Winchester Cathedral answered criticism by using its location fee to fund an exhibition, lecture series and campaign to debunk the book. The scenes for the Pope's summer residence, Castel Gandolfo were filmed on location at Belvoir Castle in Leicestershire, England.
Filming also took place elsewhere in England. Locations included King's College London campus; Fairfield Halls (Croydon); the Temple Church (London); Burghley House (Lincolnshire) and Rosslyn Chapel and Rosslyn Castle (Midlothian, Scotland) make an appearance at the final of the film.
The filmmakers shot many of the internal scenes at Pinewood Studios; the opening sequence in the cavernous 007 Stage at Pinewood Shepperton, where the interior of the Louvre was recreated. In this sequence, Tom Hanks' character is taken by French police to the Louvre, where a dead body has been discovered. David White of Altered States FX, a prosthetics and special makeup effects company, was tasked with creating a naked photorealistic silicone body for the scene. Lighting effects were utilized to obscure the body's genitalia, a technique also used on television programmes such as NCIS.
Pinewood's state-of-the-art Underwater Stage was used to film underwater sequences. The stage opened in 2005 after four years of planning and development. The water in the tank is filtered using an ultraviolet system which creates crystal clear water, and the water is maintained at 30 °C (86 °F) to create a comfortable environment to work in for both cast and crew.
Alternate versions of Paul Bettany's nude flagellation scenes were shot, in which he wears a black loincloth. Clips of these versions appear in the History Channel's "Opus Dei Unveiled" documentary, aired in summer 2006.
Catholic and other reactions
At a conference on April 28, 2006, the secretary of the Congregation for the Doctrine of the Faith, a Vatican curial department, Archbishop Angelo Amato specifically called for a boycott of the film; he said the movie is "full of calumnies, offences, and historical and theological errors."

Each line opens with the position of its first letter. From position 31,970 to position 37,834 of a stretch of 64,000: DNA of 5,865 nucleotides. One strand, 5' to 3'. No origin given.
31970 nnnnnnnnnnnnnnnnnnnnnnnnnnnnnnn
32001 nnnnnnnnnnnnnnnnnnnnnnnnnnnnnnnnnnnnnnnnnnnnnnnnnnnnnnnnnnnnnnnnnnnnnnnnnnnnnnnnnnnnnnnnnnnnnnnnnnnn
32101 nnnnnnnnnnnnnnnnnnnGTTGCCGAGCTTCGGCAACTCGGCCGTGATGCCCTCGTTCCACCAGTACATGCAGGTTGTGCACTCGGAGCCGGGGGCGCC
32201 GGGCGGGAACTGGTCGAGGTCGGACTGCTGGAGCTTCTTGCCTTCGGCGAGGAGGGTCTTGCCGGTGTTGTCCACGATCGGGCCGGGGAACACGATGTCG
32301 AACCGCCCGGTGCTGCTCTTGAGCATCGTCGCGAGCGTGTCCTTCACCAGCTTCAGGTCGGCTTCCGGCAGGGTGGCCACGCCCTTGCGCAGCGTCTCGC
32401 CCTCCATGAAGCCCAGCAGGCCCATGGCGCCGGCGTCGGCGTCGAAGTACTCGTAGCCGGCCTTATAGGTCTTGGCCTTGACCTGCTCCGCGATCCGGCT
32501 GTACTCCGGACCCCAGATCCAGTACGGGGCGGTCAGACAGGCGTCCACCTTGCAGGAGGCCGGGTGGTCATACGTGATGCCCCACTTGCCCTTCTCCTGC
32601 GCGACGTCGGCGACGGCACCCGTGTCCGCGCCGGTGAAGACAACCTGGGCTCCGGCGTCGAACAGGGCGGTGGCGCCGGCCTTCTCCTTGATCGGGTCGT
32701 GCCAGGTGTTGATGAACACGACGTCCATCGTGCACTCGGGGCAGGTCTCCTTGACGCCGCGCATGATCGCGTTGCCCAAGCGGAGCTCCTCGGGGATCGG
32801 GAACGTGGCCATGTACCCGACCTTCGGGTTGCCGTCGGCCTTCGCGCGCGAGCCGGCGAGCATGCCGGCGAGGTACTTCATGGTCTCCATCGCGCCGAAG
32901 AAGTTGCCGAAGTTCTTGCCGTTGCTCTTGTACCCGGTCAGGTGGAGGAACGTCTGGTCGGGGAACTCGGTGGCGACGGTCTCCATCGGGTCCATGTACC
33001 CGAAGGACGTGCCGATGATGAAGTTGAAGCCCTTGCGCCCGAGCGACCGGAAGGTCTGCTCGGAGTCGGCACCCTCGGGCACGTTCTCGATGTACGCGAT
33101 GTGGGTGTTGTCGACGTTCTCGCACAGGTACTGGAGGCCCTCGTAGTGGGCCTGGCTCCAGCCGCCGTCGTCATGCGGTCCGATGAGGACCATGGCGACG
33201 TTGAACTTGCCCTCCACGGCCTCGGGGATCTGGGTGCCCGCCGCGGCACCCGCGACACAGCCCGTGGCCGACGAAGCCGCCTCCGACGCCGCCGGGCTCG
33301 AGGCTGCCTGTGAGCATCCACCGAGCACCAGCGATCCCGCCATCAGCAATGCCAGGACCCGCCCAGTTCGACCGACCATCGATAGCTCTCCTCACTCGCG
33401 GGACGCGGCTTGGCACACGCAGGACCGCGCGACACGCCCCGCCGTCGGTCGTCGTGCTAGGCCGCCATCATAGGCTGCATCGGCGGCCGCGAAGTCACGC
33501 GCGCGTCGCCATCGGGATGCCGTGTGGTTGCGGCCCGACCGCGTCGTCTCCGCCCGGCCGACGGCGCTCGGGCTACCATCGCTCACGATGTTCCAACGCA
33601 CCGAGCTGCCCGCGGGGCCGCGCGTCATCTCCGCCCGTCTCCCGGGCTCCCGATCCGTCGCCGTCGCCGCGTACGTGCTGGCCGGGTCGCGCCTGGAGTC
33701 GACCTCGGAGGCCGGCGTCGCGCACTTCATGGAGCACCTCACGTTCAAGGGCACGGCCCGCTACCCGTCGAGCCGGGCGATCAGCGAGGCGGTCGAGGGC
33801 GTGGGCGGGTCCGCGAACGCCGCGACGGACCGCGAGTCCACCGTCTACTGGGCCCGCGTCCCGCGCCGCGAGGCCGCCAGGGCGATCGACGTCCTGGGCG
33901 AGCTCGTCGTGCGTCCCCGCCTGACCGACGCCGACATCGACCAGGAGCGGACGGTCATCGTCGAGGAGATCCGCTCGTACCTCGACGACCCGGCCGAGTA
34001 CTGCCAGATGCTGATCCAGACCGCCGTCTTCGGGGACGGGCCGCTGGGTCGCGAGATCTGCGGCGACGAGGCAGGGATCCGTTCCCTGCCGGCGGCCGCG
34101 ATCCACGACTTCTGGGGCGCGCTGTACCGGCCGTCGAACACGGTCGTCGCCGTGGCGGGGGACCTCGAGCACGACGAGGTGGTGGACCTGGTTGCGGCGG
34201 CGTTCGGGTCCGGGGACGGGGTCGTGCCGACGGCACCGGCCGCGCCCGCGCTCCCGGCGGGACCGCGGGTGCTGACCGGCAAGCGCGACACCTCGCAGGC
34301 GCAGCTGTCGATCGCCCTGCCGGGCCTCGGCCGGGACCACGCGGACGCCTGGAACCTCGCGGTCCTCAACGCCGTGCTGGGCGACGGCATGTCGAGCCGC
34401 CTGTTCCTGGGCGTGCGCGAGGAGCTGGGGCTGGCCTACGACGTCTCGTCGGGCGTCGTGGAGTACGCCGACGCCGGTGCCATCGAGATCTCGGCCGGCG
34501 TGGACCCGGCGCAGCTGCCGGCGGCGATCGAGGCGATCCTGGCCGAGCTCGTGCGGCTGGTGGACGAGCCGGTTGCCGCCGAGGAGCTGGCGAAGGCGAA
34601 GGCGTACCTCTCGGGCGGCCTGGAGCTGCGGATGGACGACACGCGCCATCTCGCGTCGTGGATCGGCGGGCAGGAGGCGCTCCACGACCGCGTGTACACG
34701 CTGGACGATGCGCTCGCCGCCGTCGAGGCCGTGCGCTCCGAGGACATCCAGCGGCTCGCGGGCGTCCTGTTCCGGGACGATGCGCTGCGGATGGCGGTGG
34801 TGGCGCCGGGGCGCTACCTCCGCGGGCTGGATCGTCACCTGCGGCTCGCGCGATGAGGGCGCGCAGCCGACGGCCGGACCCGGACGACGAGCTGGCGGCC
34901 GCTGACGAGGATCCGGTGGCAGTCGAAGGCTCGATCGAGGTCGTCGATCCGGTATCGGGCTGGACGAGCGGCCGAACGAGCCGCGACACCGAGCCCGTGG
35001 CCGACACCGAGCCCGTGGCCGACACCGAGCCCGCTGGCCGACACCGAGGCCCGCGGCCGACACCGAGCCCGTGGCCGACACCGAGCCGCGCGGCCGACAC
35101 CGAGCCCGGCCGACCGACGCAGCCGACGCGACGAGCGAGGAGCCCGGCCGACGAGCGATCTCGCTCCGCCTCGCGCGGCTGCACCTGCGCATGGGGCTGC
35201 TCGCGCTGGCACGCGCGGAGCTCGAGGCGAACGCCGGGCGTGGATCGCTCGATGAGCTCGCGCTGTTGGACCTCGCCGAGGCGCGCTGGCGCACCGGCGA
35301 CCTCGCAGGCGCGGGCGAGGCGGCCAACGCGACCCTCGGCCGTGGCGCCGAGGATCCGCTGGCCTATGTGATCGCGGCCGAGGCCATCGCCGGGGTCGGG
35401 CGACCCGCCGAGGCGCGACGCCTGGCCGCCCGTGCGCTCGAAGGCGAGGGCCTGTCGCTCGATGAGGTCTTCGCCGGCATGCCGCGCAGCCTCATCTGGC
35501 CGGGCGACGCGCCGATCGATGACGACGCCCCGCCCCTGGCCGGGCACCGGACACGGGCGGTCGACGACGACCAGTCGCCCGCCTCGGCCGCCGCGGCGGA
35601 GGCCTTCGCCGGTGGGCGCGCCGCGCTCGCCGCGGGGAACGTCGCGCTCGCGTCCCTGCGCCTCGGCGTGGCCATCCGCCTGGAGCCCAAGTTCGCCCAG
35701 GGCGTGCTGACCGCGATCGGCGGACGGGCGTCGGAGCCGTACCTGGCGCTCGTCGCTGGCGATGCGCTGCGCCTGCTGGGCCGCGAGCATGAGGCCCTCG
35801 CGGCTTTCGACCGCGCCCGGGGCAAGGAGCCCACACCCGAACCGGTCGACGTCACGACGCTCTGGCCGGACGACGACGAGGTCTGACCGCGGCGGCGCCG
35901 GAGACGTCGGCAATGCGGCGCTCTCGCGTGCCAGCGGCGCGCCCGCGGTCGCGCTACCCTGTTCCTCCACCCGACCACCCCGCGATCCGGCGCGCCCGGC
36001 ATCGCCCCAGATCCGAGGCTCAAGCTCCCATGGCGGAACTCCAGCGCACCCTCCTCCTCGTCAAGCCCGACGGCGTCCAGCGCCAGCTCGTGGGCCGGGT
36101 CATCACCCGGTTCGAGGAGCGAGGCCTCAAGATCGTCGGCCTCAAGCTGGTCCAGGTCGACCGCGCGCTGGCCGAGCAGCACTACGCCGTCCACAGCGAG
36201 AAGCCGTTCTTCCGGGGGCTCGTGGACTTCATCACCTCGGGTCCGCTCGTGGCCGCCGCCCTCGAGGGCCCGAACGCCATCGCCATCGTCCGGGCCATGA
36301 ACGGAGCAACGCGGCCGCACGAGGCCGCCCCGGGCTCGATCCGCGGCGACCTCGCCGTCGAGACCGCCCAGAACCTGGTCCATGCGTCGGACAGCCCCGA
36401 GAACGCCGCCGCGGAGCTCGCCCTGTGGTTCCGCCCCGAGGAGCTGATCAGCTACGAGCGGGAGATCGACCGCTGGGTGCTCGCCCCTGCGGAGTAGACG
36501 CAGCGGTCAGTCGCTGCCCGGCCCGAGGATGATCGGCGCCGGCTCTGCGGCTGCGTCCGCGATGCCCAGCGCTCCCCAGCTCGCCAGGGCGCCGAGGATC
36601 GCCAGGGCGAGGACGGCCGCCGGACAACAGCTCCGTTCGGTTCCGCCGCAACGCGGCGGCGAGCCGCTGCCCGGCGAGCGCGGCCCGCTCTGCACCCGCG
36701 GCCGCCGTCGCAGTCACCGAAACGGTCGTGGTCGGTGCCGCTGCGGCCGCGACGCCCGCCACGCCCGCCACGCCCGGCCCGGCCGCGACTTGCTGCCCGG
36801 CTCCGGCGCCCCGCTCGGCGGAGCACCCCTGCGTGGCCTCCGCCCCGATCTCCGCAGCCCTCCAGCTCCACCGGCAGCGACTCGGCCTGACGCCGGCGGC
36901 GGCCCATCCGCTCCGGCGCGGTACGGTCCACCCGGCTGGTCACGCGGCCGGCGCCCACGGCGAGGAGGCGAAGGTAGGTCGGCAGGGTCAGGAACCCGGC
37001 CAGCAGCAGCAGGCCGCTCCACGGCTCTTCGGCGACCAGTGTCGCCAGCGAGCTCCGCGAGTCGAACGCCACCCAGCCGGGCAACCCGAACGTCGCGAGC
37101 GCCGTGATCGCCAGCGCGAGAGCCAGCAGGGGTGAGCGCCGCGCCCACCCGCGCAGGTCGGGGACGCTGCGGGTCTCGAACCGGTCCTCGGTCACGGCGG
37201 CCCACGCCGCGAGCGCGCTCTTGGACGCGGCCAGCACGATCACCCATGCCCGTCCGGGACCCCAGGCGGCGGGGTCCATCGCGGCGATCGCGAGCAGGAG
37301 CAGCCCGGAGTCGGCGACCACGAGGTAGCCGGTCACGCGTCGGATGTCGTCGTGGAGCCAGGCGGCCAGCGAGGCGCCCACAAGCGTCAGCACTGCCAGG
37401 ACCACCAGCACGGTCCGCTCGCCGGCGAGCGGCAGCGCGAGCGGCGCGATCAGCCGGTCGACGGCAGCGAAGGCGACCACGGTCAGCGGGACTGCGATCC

Cardinal Francis Arinze, in a documentary called The Da Vinci Code: A Masterful Deception, urged unspecified legal action against the makers of the film. He was formerly Prefect of the Congregation for Divine Worship and the Discipline of the Sacraments in the Vatican.
Stating that it does not intend to organize any boycotts, Opus Dei (the Catholic organization that is featured prominently in the novel and the film) released a statement on February 14, 2006, asking Sony Pictures to consider editing the soon-to-be-released film so that it would not contain references that it felt might be hurtful to Catholics. The statement also said Brown's book offers a "deformed" image of the church and that Opus Dei will use the opportunity of the movie's release to educate about the church.
On Easter, April 16, 2006, Opus Dei published an open letter by the Japanese Information Office of Opus Dei mildly proposing that Sony Pictures consider including a disclaimer on the film adaptation as a "sign of respect towards the figure of Jesus Christ, the history of the Church, and the religious beliefs of viewers." The organization also encouraged the studio to clearly label the movie as fictitious "and that any resemblance to reality is pure coincidence."
According to a statement by Manuel Sánchez Hurtado, Opus Dei Press Office Rome, in contrast to Sony Corporation's published "Code of Conduct" the company has announced that the film will not include such a disclaimer.
American Catholic bishops
U.S. Catholic bishops launched a website, JesusDecoded.com, refuting the key claims in the novel that were about to be brought to the screen. The bishops are concerned about errors and serious misstatements in The Da Vinci Code. The film has also been rated morally offensive – by the United States Conference of Catholic Bishops' Office for Film and Broadcasting, which denounced its depiction of both the Jesus-Mary Magdalene relationship and that of Opus Dei as "deeply abhorrent."
The Peruvian Episcopal Conference (CEP) declared the movie — and the book — as part of a "systematic attack on the Catholic Church". Furthermore, the Archbishop of Lima, the controversial[how?] Cardinal and member of Opus Dei Juan Luis Cipriani, urged his community not to see the film: "If someone goes (to see the movie), they are giving money to those who hurt the faith. It's not a problem of fiction; if truth is not respected, what arises we could call white glove terrorism."